Music-Less Historical Romances

Having recently gone on a bit of a period drama-rewatching spree, something has occurred to me: there’s almost never any music in historical romance books.

In fact, the new fad is for female characters in historical romances to reject ALL things that might be considered even slightly feminine. (ALL the cool kids hate sewing – and can’t sew. ALL the cool kids hate dancing – and can’t dance.). Of course they’re crap musicians – ALL the cool kids are!

What I consider to be the most emotionally powerful scene in the 1995 adapatation of Pride and Prejudice is the one that begins with Elizabeth Bennet playing and singing for the Bingleys and Darcys. Then Mr Darcy’s sister takes over, while the clueless Miss Bingley makes a cruel comment and upsets everyone.

The whole scene, while telling you a bunch of other things about the characters and the plot, is about the music. Imagine what a dull – and quiet – evening it would have been without any women with some musical ability!

Watch it below:

In both Pride and Prejudice the book, and every television and film adaptation, Elizabeth and Miss Darcy bond over music, and the snobs use music as a chance to show off.

Then there’s Anne Elliot from another Jane Austen book: Persuasion. There’s that scene where she sheds a quiet tear while playing the piano so the others can dance. There’s no crying in the 1995 movie version, but the scene below at 37:20 shows you exactly how crucial music was for an evening in the Regency era:

Also, in Poldark, Demelza’s triumph over the society ladies comes when she sings at the Christmas party. (As an aside, TV Demelza, Eleanor Tomlinson, did such a good job with her singing in the show that she’s releasing an album!).

Sure, there are some book heroines who enjoy their music. Faith Merridew and Helen Ravenel come to mind. However, we are very much in an era of publishing (and life in general, actually) where authors think that it’s somehow antifeminist for women to anything remotely artistic or creative.

Music isn’t just an art form; it’s to people of two-hundred years ago what television and the internet and evenings out are to us today. It was an essential part of a person’s social life, as it was one of the only ways to break the silence over long, pre-electricity evenings, and to entertain in an era before today’s technology existed.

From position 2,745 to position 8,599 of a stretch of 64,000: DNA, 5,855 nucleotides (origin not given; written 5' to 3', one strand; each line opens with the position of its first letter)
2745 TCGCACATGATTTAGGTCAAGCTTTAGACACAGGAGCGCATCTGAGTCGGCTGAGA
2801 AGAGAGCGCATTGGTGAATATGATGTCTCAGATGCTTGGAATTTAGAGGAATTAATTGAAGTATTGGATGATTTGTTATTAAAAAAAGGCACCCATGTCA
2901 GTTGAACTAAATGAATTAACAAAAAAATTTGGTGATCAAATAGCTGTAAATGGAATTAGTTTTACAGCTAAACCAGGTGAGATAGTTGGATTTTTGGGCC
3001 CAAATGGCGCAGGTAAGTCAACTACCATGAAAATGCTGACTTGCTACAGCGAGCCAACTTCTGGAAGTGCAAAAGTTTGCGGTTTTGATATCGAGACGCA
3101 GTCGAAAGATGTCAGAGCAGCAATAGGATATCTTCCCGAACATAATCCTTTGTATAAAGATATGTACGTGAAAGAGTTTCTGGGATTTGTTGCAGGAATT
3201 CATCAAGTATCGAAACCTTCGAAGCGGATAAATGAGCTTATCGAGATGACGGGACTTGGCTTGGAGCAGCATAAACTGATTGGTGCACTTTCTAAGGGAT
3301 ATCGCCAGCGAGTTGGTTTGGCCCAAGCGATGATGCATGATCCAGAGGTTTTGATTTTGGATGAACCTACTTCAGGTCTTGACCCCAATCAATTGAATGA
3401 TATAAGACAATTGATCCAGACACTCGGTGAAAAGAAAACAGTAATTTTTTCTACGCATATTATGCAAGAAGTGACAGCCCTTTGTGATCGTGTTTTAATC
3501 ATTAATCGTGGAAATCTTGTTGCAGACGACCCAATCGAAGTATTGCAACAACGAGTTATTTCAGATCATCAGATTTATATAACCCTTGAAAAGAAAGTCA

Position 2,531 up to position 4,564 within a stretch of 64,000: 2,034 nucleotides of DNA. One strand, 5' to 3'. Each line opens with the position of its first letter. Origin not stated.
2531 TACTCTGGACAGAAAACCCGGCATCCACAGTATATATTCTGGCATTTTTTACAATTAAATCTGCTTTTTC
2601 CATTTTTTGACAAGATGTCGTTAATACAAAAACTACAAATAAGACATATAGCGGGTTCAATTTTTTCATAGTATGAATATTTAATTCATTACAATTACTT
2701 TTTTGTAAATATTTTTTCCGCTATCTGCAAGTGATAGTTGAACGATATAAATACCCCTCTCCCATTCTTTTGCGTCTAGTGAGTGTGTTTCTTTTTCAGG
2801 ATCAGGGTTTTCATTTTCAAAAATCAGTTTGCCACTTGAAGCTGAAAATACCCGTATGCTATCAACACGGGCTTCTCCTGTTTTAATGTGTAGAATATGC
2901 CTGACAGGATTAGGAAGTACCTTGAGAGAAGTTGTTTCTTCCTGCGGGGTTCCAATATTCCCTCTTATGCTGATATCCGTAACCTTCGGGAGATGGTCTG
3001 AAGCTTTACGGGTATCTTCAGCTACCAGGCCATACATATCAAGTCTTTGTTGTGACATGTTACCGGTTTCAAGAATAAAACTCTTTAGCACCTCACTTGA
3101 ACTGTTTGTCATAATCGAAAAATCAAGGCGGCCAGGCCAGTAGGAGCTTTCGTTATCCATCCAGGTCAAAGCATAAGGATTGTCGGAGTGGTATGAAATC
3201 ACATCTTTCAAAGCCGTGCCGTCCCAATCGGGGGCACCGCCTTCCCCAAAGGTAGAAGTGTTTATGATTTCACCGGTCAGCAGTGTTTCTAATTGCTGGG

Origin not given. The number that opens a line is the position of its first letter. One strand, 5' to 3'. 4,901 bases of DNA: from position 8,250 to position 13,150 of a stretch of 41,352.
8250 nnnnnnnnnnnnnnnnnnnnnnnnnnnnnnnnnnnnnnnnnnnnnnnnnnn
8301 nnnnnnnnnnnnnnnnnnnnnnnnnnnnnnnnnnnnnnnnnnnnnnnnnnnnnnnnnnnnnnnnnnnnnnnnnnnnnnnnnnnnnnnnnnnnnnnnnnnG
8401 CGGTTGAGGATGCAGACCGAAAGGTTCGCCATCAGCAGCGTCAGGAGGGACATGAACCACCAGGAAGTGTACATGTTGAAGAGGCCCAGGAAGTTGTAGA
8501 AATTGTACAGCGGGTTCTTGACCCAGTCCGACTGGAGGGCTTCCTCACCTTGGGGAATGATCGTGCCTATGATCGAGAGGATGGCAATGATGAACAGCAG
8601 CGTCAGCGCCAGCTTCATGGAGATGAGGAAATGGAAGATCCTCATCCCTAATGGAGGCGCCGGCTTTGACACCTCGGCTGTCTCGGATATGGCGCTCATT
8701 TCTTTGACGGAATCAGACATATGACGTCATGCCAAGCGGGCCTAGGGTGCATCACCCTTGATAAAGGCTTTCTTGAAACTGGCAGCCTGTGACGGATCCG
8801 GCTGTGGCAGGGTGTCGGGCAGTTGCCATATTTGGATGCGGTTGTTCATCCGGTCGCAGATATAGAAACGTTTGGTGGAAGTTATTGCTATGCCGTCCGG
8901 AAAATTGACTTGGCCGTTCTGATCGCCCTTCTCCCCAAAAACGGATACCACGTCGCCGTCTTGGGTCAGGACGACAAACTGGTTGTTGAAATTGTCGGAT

I do think some authors avoid heroines who play and sing because they – ridiculously – think it’s demeaning to their gender.

However, I also think it simply never occurs to some authors that this was a major aspect of a Georgian/Regency/Victorian person’s day-to-day experience. It’s a little odd.

 

A Convenient Bride for the Soldier by Christine Merrill

A Convenient Bride for the Soldier by Christine Merrill

Please ignore both the clunky title and the trashy blurb! I liked this book a lot!

Ex-soldier Frederick Challenger may own a share of London’s most secret gentlemen’s club, but he has long since stopped sampling its delights…until a beautiful woman auctions her innocence. 

Georgiana Knight’s plan had been to lure in a villain, but instead she’s trapped the devil himself. And now, to protect her reputation, she must marry him! But if Frederick has hopes of taming this temptress, he’ll have to think again… 

A Convenient Bride for the Soldier by Christine Merrill

I really liked this book, and read it very quickly. It develops the friendship and then love between hero and heroine slowly, and shows real character growth. It’s also full of great historical expressions – and funny.

However, I practically groaned when A Convenient Bride for the Soldier came up for review and I read the blurb. The “virginity auction” is likely THE most ridiculous of all historical romance tropes. On the other hand, I trust the Harlequin Historical line to almost always to deliver a great read, and the author’s name was familiar to me, so I dived in.

The heroine of this one is naïve in some ways, and far more worldly than she is given credit for in others. Young – nineteen – she is frustrated with her innocence (not her virginity; her ignorance of so many things in the world). And it is not helped by everyone treating her like a child and a bother to be handed off to someone else.

I loved that she was age-appropriate, and also liked her because no matter how much everyone, especially the hero at first, tried to “tame” her out of her personality, she was determined to cling to it.